That’s a fabulous piece of writing that leads me to feel the ominous tone of that Chandler narrative about hot winds, sharp knives, and husband’s necks. The Barbarian Nurseries is everything like the Red Wind and all those other great L.A. novels: a great Los Angeles story, the best you’ll find.

Stanford Alumni Welcome Héctor Tobar

Front: Angelique Flores, Héctor Tobar, Concepción Valadez. 
Back: Michael Sedano, Margie Hernandez, Manuel Urrutia, Deidre Reyes, Mario Vásquez, Roberto García.

I was happy when my friend Concepción Valadez invited me to join her compañeras compañeros in the Stanford Chicano / Latino Alumni Association of Southern California Book Club. They are a welcoming, active group who enjoy food, companionship, and good conversation.

Recent meetings have included authors Melinda Palacio and Daniel Olivas. This month’s title was The Barbarian Nurseries and author Héctor Tobar generously accepted Concepción’s invitation.

The fotos illustrate Tobar’s personable approach to his audience. He sat and the conversation flowed like it does around at a familia cena. One alumna graduated a high school rival of Tobar’s secundaria, so there was old home week.

Tobar treats his audience to a dramatized vocalization that shouts, cajoles, demands, as appropriate to the characterization and plot. This is the style of reading that makes an author popular with booksellers and audiences. He respects his art and uses his ten minutes in the best interest of his writing and audience’s attention.

For additional fotos see the Stanford Book Club gallery at Read! Raza.

Bloguera Melinda Palacio Reads at Latinopia

Videographed at  2010's Festival de Flor y Canto. Yesterday • Today • Tomorrow,  Melinda's reading video adds to the recent updates at the ever-changing, addictive Latinopia.

There's a warm moment when Melinda announces the future publication of her now-critically acclaimed novel, Ocotillo Dreams. Here's the link to view the video.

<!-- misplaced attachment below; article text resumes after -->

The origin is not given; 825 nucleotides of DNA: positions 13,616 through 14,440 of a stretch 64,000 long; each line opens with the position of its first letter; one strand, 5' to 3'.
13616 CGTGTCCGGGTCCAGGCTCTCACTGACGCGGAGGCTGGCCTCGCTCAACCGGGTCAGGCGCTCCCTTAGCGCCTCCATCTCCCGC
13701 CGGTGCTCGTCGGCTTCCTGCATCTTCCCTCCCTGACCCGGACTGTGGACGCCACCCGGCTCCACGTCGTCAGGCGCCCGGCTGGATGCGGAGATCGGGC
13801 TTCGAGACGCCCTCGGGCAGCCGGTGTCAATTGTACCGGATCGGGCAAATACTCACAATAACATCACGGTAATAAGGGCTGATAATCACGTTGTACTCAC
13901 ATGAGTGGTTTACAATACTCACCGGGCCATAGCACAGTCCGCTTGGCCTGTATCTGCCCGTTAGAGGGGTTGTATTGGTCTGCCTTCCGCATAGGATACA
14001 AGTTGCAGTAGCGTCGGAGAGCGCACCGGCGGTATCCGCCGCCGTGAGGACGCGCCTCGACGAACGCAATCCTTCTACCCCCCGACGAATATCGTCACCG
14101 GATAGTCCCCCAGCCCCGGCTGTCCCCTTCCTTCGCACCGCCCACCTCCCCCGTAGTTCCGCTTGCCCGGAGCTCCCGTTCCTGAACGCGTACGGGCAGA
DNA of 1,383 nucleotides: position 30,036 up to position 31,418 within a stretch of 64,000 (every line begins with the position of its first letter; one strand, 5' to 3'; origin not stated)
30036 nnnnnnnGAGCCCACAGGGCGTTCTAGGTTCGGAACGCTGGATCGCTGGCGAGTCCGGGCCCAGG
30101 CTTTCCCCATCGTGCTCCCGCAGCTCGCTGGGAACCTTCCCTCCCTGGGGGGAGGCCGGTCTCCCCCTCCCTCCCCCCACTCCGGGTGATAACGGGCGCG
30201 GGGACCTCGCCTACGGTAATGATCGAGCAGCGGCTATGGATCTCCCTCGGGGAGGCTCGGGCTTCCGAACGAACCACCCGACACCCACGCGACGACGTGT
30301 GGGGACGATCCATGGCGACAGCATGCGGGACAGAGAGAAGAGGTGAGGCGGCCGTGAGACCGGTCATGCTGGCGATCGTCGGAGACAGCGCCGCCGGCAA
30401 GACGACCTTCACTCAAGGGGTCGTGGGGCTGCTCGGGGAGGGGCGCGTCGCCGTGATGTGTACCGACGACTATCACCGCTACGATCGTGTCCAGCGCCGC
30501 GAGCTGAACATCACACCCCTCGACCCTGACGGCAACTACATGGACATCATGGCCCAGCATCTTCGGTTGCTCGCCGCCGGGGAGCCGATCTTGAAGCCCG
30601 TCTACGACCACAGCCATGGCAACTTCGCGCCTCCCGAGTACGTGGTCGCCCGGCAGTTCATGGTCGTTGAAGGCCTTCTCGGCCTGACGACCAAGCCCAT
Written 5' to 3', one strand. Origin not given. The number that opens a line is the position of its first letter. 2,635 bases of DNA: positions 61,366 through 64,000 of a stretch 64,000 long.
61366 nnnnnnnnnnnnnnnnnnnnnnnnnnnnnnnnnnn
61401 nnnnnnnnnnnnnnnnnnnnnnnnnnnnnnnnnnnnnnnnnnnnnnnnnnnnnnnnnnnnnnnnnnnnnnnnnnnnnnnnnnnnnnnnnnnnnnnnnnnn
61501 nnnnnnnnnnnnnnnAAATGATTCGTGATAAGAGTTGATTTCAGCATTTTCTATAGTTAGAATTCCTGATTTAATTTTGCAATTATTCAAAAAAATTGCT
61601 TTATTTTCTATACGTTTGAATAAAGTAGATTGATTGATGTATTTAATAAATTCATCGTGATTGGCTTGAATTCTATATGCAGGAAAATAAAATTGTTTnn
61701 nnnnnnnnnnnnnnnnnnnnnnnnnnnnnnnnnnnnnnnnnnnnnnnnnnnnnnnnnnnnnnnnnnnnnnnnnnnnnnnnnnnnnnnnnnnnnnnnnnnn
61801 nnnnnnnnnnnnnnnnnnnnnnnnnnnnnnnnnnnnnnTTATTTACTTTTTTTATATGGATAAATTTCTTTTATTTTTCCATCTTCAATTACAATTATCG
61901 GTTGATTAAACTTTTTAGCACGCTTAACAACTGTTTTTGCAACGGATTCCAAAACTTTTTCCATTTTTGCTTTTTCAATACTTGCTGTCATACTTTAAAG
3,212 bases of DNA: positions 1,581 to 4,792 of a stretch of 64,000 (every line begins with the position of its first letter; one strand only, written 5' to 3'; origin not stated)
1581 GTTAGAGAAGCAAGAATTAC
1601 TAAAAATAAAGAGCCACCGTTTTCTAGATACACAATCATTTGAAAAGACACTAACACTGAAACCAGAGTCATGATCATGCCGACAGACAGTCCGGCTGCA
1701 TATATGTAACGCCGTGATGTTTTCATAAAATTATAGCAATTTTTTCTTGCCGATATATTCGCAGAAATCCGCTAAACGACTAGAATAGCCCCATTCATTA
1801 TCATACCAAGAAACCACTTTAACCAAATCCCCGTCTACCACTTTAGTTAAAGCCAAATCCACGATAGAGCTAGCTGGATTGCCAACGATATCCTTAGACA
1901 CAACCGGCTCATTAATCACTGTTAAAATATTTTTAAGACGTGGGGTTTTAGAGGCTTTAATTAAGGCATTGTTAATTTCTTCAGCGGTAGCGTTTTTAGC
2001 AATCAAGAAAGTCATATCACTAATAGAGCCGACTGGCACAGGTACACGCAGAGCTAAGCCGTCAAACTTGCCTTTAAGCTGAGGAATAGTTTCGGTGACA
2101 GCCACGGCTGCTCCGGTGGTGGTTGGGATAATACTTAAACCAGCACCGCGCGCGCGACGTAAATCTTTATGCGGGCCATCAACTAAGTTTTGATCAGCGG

Melinda and Manuel Ramos share La Bloga-Fridays.

Banned Books Update

Back in the late 1980s, I flew in to Guadalajara airport, the first time I'd been into Mexico beyond la frontera. Following my fellow passengers, I collect my bag then make my way over to the snaking immigration line.

When I get to the front of the line and hand the officer my documentos--a California Driver License and my long form birth certificate--the vato looks up surprised and says in English, "Oh, you're an American. You don't need to stand in line."

There you have it, gente, you who object to Arizona's lawful and Constitutional banning of Chicana Chicano Literature, history, and culture. When you travel around the world, you are an Arizonan, you are an American. No difference. You are a book banner.

This is who we are, as a nation for the world to see. We are Arizona. Americans are book banners. Americans are fearful xenophobes proudly spreading our beliefs for all to see, hear, and conform.

Deny it. A Facebook Friend wrote she took exception to my lumping her in with Arizona's haters. "We're not all like that."

Yes, we are. On June 5, 2012, you are an American thus the world knows you as a book banner.

If you take exception to being who you are, do something about it.

Only voters in Arizona can change America's ugly face before the world. But outsiders affronted by Arizona's hate laws can send money to candidates and campaigns. Right, you're strapped right now, can't spare ten bucks. Entendido. You know the right-wing is sending money, but then, as the poet reminds, "the best lack all conviction while the worst are filled with passionate intensity."

International Latina Latino Writers Conference News

Doesn't that headline read encouragingly?

Somewhere right now a forward-thinking person is making a career decision to sparkplug a writers conference and floricanto. A conference for American literature held in a culturally thriving American  metropolis and drawing writers from the tip of Tierra del Fuego to the tundra of Nunavut.

Is she in Mexico City? Buenos Aires? San Salvador? Might he be in Lima? Bogotá? Brasilia?

An international writers conference featuring Spanish, Portugese, and US English language literature  is one idea coming out of the recently concluded and most fabulous National Latino Writers Conference. Sponsored by the gente at the National Hispanic Cultural Center.

The NLWC in the US provides a model of what a leader can accomplish for America. The Conference's host site, the NHCC, is a national treasure among cultural institutions, setting a high bar for the Smithsonian's late recognition of the vitality of America's Latina Latino culturas.

While the International Latino Writers Conference remains an idea, the NLWC and NHCC are what we have, and they're plenty good enough for now. So long as they receive public support.

If you haven't yet mailed your membership or contribution to the National Latino Writers Conference / National Hispanic Cultural Center, you have ample opportunity right now.

For los datos, see La Bloga's review of the 10th NLWC, or if you use Paypal, you can click to the NHCC Foundation website and give right now.

Floricanto For Charnegas Charnegos Chicanas Chicanos